Syria’s opposition and government will meet “in the same room” in Geneva on Saturday after the first day of a peace conference ended with no direct talks.
UN envoy Lakhdar Brahimi, who held talks with both sides on Friday, said they all understood that the conference was trying to “save Syria”.
The two sides have blamed each other for a lack of progress.
Diplomats say they are now aiming at small concessions such as local truces rather than an overall peace deal.
An unnamed source at the talks told Reuters news agency that the two sides had agreed to spend the next 48 hours discussing humanitarian access to the besieged city of Homs.
Lakhdar Brahimi’s announcement that the two sides will, after all, meet face-to-face is the first genuinely positive moment since these talks began on Wednesday.
Just a few hours earlier it looked as if Geneva II would end as it started, amid rancour and accusations. The Syrian government threatened to leave, and the opposition continued to insist it did not even want to see government representatives unless they agreed that President Assad had no place in a future transitional government.
Somehow, in separate talks, Mr Brahimi managed to persuade them to stay. The first face-to-face meeting is now scheduled for Saturday morning. If it goes well, there may be further meetings in the afternoon.
Exactly what will be discussed remains unclear: if the two sides focus on better access for aid agencies, or even some temporary local ceasefires, then progress may be made. If they continue to make President Assad’s future their starting point, they may get nowhere. As Mr Brahimi said, no-one expected these talks to be easy.
“The practical aspects have been worked on, things are ready and if the government doesn’t put a block on it then it could happen quickly,” said the source.
Supporters of President Bashar al-Assad have surrounded rebels in Homs, besieging the central areas of the city for more than a year.
The delegates are reportedly still not prepared to talk to each other directly, but are expected to communicate via Mr Brahimi.
“Tomorrow everybody will be in the same room but everybody will address Mr Lakhdar Brahimi,” Louay Safi, a spokesman for the opposition Syrian National Coalition, told reporters late on Friday.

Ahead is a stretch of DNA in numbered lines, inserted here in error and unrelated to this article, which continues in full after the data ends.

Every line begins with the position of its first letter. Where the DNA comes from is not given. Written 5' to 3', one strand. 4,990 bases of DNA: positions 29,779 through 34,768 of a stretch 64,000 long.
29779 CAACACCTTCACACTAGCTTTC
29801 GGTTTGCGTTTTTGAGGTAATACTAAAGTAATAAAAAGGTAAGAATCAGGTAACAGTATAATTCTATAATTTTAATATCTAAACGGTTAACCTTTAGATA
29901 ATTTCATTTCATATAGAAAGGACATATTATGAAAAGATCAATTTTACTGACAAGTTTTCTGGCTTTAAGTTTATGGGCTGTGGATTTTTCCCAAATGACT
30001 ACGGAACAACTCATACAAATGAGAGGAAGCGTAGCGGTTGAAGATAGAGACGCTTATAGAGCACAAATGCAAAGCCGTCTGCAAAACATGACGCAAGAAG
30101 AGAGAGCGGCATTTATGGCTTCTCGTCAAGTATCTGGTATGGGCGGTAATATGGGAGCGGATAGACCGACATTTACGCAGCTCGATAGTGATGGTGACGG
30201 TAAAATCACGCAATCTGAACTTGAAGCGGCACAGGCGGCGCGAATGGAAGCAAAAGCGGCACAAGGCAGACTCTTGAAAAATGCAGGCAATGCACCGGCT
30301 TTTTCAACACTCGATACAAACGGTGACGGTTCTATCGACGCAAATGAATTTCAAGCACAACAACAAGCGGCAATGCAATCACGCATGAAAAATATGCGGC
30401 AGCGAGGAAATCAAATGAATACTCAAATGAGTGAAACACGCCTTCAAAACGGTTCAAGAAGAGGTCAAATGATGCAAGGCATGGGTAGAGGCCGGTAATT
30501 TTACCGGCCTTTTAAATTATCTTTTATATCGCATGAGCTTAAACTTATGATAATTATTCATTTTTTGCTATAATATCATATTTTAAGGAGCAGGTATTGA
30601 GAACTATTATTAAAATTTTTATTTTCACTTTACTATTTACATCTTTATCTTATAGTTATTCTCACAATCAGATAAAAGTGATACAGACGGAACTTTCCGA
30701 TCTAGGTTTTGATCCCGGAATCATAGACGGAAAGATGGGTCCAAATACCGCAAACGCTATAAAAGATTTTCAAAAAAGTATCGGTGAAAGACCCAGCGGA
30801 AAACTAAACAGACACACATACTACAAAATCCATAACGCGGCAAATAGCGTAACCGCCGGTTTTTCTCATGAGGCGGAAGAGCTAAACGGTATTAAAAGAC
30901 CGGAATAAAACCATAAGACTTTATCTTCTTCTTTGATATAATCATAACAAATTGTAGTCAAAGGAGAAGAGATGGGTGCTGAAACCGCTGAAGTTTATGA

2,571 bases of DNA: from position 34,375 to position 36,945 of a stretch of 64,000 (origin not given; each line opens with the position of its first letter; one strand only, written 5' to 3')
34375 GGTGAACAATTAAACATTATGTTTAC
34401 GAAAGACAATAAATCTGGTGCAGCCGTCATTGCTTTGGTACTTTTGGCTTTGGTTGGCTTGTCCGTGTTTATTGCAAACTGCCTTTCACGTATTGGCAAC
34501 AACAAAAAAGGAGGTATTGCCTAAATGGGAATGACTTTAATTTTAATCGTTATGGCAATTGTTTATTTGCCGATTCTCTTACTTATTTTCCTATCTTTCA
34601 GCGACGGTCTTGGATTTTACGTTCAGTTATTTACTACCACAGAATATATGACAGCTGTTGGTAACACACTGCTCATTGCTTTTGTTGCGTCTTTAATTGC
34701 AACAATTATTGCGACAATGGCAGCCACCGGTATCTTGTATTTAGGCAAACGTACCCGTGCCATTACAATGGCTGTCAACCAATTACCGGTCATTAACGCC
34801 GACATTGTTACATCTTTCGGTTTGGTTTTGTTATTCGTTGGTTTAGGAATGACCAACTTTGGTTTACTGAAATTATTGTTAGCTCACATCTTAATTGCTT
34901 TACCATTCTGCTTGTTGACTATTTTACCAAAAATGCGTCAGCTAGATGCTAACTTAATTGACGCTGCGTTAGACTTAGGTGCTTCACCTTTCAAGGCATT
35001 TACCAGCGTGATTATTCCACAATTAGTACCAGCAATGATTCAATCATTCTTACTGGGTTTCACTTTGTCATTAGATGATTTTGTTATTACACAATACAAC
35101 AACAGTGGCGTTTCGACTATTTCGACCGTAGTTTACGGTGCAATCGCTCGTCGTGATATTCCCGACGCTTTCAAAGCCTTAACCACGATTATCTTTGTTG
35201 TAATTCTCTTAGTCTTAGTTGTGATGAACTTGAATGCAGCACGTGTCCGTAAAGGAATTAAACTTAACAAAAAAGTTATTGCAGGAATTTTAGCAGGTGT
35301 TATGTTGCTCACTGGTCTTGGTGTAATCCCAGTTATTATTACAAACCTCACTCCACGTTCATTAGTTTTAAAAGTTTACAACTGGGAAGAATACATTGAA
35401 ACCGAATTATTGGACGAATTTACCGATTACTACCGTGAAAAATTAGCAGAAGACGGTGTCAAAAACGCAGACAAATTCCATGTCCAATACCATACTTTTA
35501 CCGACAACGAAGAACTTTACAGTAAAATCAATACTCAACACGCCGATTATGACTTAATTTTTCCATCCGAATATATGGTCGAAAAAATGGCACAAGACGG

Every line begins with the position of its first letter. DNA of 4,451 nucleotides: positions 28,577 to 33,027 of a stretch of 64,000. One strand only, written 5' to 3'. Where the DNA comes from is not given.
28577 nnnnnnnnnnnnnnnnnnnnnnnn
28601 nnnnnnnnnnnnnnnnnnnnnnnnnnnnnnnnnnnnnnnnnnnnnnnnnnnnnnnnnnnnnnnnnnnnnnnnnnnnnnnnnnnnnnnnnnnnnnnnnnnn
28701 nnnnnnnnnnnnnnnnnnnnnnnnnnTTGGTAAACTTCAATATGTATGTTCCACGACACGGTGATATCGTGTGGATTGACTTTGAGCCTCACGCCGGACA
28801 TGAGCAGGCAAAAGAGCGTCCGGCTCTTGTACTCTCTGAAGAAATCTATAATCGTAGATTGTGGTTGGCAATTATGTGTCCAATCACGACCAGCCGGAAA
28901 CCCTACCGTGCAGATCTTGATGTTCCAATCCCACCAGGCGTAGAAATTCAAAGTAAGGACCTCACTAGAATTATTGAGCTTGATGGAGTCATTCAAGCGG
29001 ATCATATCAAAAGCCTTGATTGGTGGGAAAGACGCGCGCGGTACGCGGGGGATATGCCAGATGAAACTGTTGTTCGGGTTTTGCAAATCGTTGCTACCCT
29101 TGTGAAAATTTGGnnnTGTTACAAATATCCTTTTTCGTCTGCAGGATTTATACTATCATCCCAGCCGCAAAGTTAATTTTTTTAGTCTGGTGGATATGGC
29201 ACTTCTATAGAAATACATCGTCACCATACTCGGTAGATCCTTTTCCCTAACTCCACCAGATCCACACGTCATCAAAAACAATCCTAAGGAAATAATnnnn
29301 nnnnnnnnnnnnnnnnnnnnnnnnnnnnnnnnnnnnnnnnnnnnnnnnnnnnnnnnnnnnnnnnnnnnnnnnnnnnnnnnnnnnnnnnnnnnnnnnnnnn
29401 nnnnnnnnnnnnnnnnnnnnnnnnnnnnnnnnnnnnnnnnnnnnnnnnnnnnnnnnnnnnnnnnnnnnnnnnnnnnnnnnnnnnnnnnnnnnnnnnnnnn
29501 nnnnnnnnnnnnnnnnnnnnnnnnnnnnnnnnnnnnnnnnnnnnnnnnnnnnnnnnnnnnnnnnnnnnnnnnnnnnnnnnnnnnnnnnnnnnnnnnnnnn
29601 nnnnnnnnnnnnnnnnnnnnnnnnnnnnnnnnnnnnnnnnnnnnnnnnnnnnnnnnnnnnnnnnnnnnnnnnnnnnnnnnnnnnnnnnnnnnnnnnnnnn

Preliminary talks began on Wednesday in Montreux, and Mr Brahimi spent Thursday and Friday attempting to persuade both sides to agree to meet face-to-face.
Friday was supposed to be the first day of official talks, but neither side would meet the other.
Syria’s foreign minister threatens to walk out of peace talks
- theguardian.com, Friday 24 January 2014 06.58 EST
Long-awaited direct peace talks between the Syrian government and rebels fighting to overthrow President Bashar al-Assad failed to get under way as expected on Friday morning after Damascus insisted on ending “terrorism” before seeking a political solution to end nearly three years of war and misery.
The UN mediator Lakhdar Brahimi was meeting both sides separately in Geneva for the second consecutive day to iron out procedural and agenda issues before a first round of negotiations at the Palais des Nations.
But Walid Muallem, Syria‘s foreign minister and head of its delegation, raised the stakes by warning that he would return to Damascus unless serious talks began by Saturday, Syrian state TV reported.
Face-to-face talks were due to follow on from where Wednesday’s 40-nation international conference in nearby Montreux left off. It would be the first direct contact between the opposing parties since the anti-Assad uprising began in March 2011. An estimated 130,000 people have been killed since then, 2 million Syrians have fled abroad and a total of 9 million are in urgent need of humanitarian assistance.
Angry remarks in Montreux by Muallem left the western-backed Syrian Opposition Coalition (SOC) claiming that it alone was committed to the 2012 agreement – known as Geneva I – to create a “transitional governing body”. Assad, president since succeeding his father in 2000, has insisted repeatedly that he will not step down. The opposition says he must go. Brahimi’s problem is how to square that circle.